The U.S. Consumer Product Safety Commission (CPSC) staff participates on the ASTM F15.58 Powered Scooters and Skateboards subcommittee, providing technical support for the development of new safety standards for electric- and gas-powered scooters.
CPSC staff conducted a special study of emergency room treated injuries associated with powered scooters; the study covered incidents that occurred during the period July 1, 2003, through June 30, 2004. During the study period, an estimated 10,015 emergency room-treated injuries were determined to be powered scooter related. Of the 10,015 injuries, two thirds of the injured persons were under 15 years of age and about 60% were male. Fewer than half the victims were wearing helmets at the time of the injury, and few were wearing any other safety equipment.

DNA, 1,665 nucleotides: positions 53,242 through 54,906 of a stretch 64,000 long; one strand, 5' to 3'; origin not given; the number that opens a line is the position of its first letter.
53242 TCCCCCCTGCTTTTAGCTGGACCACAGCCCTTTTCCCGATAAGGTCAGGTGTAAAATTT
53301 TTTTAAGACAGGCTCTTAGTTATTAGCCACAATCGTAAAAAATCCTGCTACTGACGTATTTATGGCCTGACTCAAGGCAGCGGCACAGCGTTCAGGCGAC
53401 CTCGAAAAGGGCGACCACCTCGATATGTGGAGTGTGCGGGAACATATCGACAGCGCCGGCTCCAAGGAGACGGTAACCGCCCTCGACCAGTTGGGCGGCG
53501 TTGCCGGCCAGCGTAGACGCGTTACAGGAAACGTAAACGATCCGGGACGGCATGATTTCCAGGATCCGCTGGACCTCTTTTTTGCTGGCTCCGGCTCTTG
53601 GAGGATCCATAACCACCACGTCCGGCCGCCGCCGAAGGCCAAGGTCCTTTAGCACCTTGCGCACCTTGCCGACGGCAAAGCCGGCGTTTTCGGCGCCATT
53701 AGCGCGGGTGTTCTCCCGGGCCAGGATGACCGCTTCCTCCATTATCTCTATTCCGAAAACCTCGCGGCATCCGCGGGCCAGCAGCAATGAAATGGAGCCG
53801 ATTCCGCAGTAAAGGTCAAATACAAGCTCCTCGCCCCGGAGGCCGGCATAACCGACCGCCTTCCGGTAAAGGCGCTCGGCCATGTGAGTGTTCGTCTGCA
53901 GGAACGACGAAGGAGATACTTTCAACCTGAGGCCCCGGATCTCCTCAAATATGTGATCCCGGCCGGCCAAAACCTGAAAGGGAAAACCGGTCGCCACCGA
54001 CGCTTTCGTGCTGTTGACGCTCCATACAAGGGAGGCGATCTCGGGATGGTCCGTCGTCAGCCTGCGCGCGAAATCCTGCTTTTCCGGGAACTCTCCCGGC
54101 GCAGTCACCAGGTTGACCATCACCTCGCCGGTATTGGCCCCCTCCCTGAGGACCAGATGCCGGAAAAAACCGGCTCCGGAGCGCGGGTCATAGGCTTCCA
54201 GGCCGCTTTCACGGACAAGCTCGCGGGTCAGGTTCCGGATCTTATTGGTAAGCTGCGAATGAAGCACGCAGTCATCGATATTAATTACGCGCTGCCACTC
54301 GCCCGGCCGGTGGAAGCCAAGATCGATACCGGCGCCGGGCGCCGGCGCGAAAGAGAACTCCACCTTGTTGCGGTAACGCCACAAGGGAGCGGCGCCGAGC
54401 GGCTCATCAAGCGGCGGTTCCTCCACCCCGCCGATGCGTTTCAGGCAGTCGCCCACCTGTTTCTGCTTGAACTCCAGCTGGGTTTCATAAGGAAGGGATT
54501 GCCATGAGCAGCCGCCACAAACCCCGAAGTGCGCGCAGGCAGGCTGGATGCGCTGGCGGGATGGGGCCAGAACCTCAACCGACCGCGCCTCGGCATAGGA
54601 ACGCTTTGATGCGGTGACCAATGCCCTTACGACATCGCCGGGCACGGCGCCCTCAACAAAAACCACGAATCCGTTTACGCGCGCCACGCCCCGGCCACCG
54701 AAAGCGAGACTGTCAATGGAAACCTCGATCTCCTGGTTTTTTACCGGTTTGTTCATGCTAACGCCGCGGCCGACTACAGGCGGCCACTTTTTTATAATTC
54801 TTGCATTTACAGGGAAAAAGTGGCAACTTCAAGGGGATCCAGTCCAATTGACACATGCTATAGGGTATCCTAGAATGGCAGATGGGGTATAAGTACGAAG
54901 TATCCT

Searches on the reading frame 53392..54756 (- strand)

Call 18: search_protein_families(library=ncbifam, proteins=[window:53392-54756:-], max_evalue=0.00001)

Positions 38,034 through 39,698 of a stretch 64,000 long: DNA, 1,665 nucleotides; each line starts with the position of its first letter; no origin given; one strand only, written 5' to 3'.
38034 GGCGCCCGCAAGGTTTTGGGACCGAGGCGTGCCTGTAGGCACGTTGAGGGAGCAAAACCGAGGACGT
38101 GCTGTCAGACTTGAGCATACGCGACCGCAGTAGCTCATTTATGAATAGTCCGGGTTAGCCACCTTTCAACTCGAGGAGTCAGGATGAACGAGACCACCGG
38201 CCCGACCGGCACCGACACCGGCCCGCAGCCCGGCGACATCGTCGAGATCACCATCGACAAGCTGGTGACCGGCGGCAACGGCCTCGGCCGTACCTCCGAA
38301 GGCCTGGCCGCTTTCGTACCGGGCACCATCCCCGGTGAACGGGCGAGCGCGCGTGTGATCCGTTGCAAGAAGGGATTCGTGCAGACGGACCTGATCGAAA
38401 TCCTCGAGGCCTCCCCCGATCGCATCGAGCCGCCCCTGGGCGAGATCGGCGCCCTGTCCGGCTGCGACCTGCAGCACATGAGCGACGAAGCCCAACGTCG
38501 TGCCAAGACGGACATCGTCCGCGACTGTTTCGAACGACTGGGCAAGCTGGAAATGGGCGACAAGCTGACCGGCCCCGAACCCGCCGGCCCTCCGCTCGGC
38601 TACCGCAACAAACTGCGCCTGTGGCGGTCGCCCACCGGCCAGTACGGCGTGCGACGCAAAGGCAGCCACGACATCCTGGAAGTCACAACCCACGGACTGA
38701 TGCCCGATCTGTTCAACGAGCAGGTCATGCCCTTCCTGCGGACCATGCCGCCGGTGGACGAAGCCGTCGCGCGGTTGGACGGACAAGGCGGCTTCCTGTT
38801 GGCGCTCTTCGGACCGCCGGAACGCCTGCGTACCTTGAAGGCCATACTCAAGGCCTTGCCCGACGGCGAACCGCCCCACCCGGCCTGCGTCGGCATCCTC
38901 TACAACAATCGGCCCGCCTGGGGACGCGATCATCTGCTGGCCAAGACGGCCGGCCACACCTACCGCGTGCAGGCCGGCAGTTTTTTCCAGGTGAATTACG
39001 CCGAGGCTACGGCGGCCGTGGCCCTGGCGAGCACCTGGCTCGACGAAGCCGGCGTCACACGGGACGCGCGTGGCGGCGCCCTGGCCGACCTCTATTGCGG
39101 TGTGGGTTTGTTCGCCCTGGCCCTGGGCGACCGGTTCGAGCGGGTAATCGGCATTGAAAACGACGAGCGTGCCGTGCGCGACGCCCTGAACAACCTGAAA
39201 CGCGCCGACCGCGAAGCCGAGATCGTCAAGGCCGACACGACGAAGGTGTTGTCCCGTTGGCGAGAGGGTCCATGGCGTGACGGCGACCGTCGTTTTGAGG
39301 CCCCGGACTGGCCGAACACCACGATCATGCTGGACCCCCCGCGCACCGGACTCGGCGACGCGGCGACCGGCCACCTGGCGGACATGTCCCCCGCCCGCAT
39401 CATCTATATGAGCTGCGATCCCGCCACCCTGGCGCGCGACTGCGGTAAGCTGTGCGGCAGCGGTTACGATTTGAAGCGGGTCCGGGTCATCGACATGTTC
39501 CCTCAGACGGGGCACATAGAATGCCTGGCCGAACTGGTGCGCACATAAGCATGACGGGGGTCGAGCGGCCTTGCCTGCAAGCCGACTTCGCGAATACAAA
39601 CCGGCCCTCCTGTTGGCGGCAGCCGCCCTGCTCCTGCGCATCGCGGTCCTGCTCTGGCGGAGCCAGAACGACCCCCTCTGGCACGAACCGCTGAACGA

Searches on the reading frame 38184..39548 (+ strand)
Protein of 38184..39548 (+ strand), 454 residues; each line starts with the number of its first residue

The CPSC staff special study also identified hazard patterns. The two most prevalent hazard patterns were (1) operator contributed to the incident (about 36% of the injuries), and (2) environment contributed to the incident (about 35% of the injuries). The scooter directly contributed to the incident in about 20% of the injuries. Examples of scenarios included in this pattern were: brake failed to engage, victim was cut on a sharp edge, front wheel was wobbling prior to the incident, handle bar came loose/detached, and victim was burned from touching a hot part of a gas-powered scooter.
The ASTM subcommittee is developing a draft Standard Specification for Safety Instructions and Labeling for Recreational Powered Scooters and Pocket Bikes and a draft Standard Consumer Safety Specification for Recreational Powered Scooters and Pocket Bikes. The draft standards include safety and performance requirements for load, braking and power.